Lawsuit challenging counting of prisoners in city’s redistricting allowed to proceed

Daniel Kittredge
Posted 9/11/14

A legal challenge to Cranston’s 2012 redistricting plan for City Council and School Committee wards has been allowed to proceed.

In a joint statement, the American Civil Liberties Union (ACLU) …

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Lawsuit challenging counting of prisoners in city’s redistricting allowed to proceed

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A legal challenge to Cranston’s 2012 redistricting plan for City Council and School Committee wards has been allowed to proceed.

In a joint statement, the American Civil Liberties Union (ACLU) of Rhode Island and the public policy organization Demos announced that U.S. District Court Judge Ronald R. Lagueux ruled Tuesday against a motion to dismiss a lawsuit that contests the redistricting on the basis of the “one person, one vote” principle.

At the heart of the case, Davidson et. al. v. City of Cranston, is the counting of inmates at the Adult Correctional Institutions (ACI) as residents of Ward 6. The plaintiffs in the case – the ACLU and Cranston residents Karen Davidson, Debbie Flitman, Eugene Perry and Sylvia Weber – characterize this practice as “prison gerrymandering.”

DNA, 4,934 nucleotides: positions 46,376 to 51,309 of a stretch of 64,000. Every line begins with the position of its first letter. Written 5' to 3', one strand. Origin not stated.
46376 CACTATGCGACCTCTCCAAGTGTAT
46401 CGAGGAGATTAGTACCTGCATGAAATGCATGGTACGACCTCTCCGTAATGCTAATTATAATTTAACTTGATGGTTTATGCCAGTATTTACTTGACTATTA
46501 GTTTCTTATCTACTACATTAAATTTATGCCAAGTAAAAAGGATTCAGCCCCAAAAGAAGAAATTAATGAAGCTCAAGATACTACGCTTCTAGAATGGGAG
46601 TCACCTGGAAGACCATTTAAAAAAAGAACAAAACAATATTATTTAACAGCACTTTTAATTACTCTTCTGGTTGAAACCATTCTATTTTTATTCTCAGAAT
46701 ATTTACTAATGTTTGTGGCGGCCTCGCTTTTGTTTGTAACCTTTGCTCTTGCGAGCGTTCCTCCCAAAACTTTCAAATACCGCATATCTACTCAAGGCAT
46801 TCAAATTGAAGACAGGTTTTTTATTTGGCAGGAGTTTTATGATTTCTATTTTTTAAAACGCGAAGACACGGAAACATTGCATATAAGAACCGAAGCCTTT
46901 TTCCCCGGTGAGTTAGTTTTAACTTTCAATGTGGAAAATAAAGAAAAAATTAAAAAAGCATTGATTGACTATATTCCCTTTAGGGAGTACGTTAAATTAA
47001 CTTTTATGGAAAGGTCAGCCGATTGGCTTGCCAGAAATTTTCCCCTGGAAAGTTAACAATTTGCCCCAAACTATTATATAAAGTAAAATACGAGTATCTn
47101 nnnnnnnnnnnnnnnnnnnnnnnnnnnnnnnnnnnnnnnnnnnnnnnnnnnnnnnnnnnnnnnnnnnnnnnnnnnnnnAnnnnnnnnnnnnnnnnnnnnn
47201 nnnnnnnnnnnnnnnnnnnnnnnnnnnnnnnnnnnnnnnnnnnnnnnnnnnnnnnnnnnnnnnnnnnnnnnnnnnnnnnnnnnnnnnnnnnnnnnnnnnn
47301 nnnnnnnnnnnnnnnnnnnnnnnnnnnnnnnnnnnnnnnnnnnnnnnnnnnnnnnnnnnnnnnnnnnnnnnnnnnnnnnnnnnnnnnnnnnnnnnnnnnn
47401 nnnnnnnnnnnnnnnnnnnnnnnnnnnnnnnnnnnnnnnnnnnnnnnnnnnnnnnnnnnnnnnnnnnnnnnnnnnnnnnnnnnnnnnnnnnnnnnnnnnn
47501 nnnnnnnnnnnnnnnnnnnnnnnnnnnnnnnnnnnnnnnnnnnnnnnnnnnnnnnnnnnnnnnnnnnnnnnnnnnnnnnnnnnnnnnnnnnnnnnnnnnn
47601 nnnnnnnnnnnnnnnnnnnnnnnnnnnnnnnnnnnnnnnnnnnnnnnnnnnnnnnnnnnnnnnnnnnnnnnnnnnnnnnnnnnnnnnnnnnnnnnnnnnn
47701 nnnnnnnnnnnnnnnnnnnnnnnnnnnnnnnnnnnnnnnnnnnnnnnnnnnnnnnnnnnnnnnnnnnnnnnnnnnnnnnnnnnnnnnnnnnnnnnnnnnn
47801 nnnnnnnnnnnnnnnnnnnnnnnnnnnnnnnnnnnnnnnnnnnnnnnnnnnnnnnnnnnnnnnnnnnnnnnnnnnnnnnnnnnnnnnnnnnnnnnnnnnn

“According to Census Bureau data, without the incarcerated population, Ward 6 has only 10,209 true constituents. Yet those constituents now wield the same political power as the roughly 13,300 constituents in each of the other wards,” the joint release from the ACLU and Demos states. “The lawsuit claims that this dilutes the voting strength and political influence of citizens residing outside of Ward 6, in violation of the Equal Protection requirements of Section 1 of the Fourteenth Amendment to the U.S. Constitution.”

“Counting people at the ACI as constituents of Ward 6 officials makes no sense,” said Aleks Kajstura of the Prison Policy Initiative, which is part of the plaintiffs’ legal team along with Demos and the ACLU, in the joint release. “They can’t use the park or library, attend a City Council meeting, or send their kids to public schools. And, even those who can vote must do so from their actual legal residence, not the prison location.”

“I’m thrilled this case is going forward,” Davidson states in the release. “As a Cranston resident and taxpayer I’m entitled to equal representation and I will keep fighting for it.”

City officials have defended Cranston’s redistricting process as having been in place for many years.

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